The great Rishi has really summed up well what the personality of Shri Krishna was. Indeed it was the epic battle of Mahabharat and epoch-making events preceding it that bring out the best of Shri Krishna. He emerges as a Yogeshwar, one who had mastered the art and science of Yoga, the physical, mental and spiritual meeting points – convergence of diverse forces for greater good of the greater numbers. Leaving folklore of boyhood days aside, we proceed to events that bring out sterling qualities of character of Shri Krishna.
Yogeshwar Shri Krishna emerges as a great man who put society before self. Whatever he did was for the good of the common man. No selfishness at all. Going chronologically, King Kansa was his first major kill. After removing that tyrant and eliminating him from the scene, he did not usurp kingdom of the deceased. He, in his charitable style, put Kansa’s father, Ugrasen, on the throne. The common man was happy as a benevolent ruler was once again at the helm of affairs. Peace prevailed.
Shri Krishna made it a point to punish the wrong-doer. It did not matter if the man to be punished was a king or a commoner. It was immaterial if the sinner was his close relative. An example was made of his first cousin, Shishupal. Notwithstanding his royal status, Shishupal was killed by Shri Krishna in public for his acts and omissions amounting to crime against humanity.
Shri Krishna was a Peacenik. Never was he a war-monger. When Duryodhan, the leader of evil forces refused to give to the Pandavas what was their due, Shri Krishna volunteered to present himself at the Kaurav Court as a Messenger of Peace. He played well the role of a peace maker. He offered to convince the Pandavas of the futility of war provided the Kauravas gave them just five villages, instead of a kingdom, and let them live with honour and dignity. It was the evil-doer Duryodhan who threw a red herring and refused to give the Pandavas even land covered by a needle-point. The blind King Dhritrashtra, remained blind to national interest and promoted his son blindly. Thus the peace mission failed. The war was inevitable. Mahabharat was the answer to oppression of the forces of the Good by the forces of Evil.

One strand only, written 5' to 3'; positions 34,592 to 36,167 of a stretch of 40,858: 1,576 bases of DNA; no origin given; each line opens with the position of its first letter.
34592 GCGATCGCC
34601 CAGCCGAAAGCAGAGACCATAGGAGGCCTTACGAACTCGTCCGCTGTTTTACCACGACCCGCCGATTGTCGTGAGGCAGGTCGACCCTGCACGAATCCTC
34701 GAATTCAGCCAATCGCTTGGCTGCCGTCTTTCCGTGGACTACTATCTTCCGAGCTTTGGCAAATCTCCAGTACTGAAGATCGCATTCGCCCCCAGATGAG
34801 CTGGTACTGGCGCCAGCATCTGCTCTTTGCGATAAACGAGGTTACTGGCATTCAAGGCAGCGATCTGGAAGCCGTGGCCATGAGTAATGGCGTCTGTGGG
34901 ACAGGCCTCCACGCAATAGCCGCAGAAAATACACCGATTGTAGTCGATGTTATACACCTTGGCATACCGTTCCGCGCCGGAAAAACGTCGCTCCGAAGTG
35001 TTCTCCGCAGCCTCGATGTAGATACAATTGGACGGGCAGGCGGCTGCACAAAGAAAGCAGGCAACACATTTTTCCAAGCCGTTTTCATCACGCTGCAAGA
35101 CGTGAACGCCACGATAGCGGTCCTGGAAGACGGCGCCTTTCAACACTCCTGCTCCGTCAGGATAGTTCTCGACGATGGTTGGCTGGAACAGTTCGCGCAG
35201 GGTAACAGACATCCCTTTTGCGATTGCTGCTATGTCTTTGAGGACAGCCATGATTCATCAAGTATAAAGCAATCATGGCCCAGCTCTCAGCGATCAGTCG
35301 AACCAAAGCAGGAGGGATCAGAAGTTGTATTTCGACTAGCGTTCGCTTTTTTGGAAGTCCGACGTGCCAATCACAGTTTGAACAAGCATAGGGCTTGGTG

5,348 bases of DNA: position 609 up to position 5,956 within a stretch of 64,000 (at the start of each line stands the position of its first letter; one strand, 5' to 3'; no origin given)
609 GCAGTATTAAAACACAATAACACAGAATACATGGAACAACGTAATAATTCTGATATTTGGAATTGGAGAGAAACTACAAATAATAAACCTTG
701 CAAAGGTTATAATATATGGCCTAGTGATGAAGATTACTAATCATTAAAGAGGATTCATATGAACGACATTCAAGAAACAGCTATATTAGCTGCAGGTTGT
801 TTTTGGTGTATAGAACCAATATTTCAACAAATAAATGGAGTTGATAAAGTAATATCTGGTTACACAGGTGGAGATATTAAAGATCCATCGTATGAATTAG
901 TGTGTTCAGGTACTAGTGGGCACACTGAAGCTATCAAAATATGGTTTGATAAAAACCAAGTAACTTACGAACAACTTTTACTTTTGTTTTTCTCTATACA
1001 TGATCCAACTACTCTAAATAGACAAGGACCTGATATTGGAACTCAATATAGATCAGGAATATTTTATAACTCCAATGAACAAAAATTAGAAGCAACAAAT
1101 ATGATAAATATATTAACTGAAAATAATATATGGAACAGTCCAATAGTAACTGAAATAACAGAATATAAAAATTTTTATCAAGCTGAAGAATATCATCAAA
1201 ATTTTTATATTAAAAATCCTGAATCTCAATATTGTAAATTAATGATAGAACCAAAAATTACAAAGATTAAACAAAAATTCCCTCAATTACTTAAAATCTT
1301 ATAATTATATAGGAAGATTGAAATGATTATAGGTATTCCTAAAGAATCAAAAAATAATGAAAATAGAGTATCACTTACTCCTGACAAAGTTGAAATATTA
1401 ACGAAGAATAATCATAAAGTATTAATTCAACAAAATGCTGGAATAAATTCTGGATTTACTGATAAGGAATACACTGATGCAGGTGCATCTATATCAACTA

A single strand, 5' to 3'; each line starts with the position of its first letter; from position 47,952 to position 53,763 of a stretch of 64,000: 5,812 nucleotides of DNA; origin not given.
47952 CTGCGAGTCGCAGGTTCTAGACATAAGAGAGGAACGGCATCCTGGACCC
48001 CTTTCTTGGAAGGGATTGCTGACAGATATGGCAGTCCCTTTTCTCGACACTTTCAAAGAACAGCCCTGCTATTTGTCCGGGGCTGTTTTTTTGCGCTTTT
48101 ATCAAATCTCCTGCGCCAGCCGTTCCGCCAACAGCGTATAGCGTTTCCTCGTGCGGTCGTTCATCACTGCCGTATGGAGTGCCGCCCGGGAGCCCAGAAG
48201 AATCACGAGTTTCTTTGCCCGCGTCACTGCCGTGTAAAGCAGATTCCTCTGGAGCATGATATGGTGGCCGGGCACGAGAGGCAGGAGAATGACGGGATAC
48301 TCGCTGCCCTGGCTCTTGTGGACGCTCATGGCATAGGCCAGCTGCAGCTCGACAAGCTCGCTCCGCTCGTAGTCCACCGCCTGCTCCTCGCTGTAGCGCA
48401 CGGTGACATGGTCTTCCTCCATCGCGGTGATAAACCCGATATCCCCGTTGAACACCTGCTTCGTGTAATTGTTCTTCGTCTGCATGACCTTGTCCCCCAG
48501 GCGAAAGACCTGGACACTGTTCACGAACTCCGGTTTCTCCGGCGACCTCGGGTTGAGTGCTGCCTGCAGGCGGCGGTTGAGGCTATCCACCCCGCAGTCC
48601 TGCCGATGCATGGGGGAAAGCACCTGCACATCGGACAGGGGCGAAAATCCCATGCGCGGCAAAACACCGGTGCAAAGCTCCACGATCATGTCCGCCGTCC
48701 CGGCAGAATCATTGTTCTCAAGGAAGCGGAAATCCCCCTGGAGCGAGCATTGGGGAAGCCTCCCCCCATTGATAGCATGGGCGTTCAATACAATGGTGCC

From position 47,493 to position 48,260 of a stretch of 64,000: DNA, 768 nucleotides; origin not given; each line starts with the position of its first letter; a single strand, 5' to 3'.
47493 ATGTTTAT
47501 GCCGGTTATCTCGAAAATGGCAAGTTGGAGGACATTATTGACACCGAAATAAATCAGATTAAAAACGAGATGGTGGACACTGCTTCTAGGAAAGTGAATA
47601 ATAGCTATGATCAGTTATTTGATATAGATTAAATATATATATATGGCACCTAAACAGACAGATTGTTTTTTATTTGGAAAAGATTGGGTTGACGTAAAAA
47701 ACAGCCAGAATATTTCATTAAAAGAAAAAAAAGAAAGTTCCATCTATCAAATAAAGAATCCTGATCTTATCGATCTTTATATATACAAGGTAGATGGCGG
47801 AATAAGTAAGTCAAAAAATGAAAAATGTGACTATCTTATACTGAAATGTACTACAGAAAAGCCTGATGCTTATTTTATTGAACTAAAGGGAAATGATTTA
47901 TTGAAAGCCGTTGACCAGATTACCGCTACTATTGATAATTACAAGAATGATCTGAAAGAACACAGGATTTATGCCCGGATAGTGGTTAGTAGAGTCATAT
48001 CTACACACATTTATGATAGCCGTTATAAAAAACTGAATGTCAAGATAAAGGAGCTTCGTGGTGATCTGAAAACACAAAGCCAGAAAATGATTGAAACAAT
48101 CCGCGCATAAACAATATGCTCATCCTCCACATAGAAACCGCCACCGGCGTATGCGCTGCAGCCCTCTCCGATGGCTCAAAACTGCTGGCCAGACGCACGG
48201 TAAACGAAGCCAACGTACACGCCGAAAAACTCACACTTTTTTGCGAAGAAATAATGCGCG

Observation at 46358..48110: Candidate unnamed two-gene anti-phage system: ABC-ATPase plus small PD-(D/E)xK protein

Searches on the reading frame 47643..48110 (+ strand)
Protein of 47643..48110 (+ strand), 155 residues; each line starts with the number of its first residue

Of course, before going into battle Shri Krishna tried the path of diplomacy too. He knew that once Maharathi Karna abandoned Kauravas and joined the Pandavas where he belonged, the battle would be over before it began. He persuaded Kunti to go to Karna and make a clean breast of the past that the latter was indeed her son conceived and begotten before marriage and had to be abandoned. Shri Krishna made a sincere effort to convince Karna to save the society by eschewing the path of violence paved by the Kauravas. However, it was just too little and too late. Karna chose to stick to the Kauravas, come rain come shine. Now, the writing was on the wall. War, war and war.
Kurukshetra is the chosen battleground for an epic battle that lasted eighteen days. It was Mahabharat. It left an indelible mark on the history of Bharat. Before the battle began , Arjun, the commander-in-chief of the Pandava army lost heart. The will to do battle was missing. He did not want to kill his kith and kin and the acharyas for a mundane kingdom. In fact, he was so non-plussed that he abandoned his bow and arrow and was not in a fit state of mind to command his army. Here Yogeshwar Shri Krishna played a major role as a motivator of men who were in a state of bewilderment. His teaching and psychological approach made Arjun sit up, take stock of the situation and resume the operational command. Not doing so would have made Arjun go down in history as a coward and as a shammer who shunned his duty. “ Do thy duty, reward is not thy concern, “ said Shri Krishna. He emphasized that it was the laid down duty of a Kshattriya(the man of the warrior class) to protect the Dharma or righteousness and eliminate the forces of evil. So, one has to fight with Determination and win- so said Shri Krishna. The message is as relevant to men and women to-day as it was to Arjun in the Mahabharat. At the end of the war, the Pandavas were victorious and the Kauravas were vanquished. Shri Krishna was the guiding spirit through it all.
Shri Krishna is addressed as a Yogeshwar because he preached and practiced Yoga. He advocated complete balance in life, be it in food or behaviour in society or in our Karma, that is action in pursuance of duty to self and society. The same balance is to be maintained in our meditation and God-realisation. Shri Krishna himself summed it beautifully in this seventeenth sloka of the sixth chapter of the Shrimadbhagwat Gita :
" Yuktaharviharasya yukta cheshtasya karmasu
Yukta swapnavabodhasya yogo bhavati dukhha."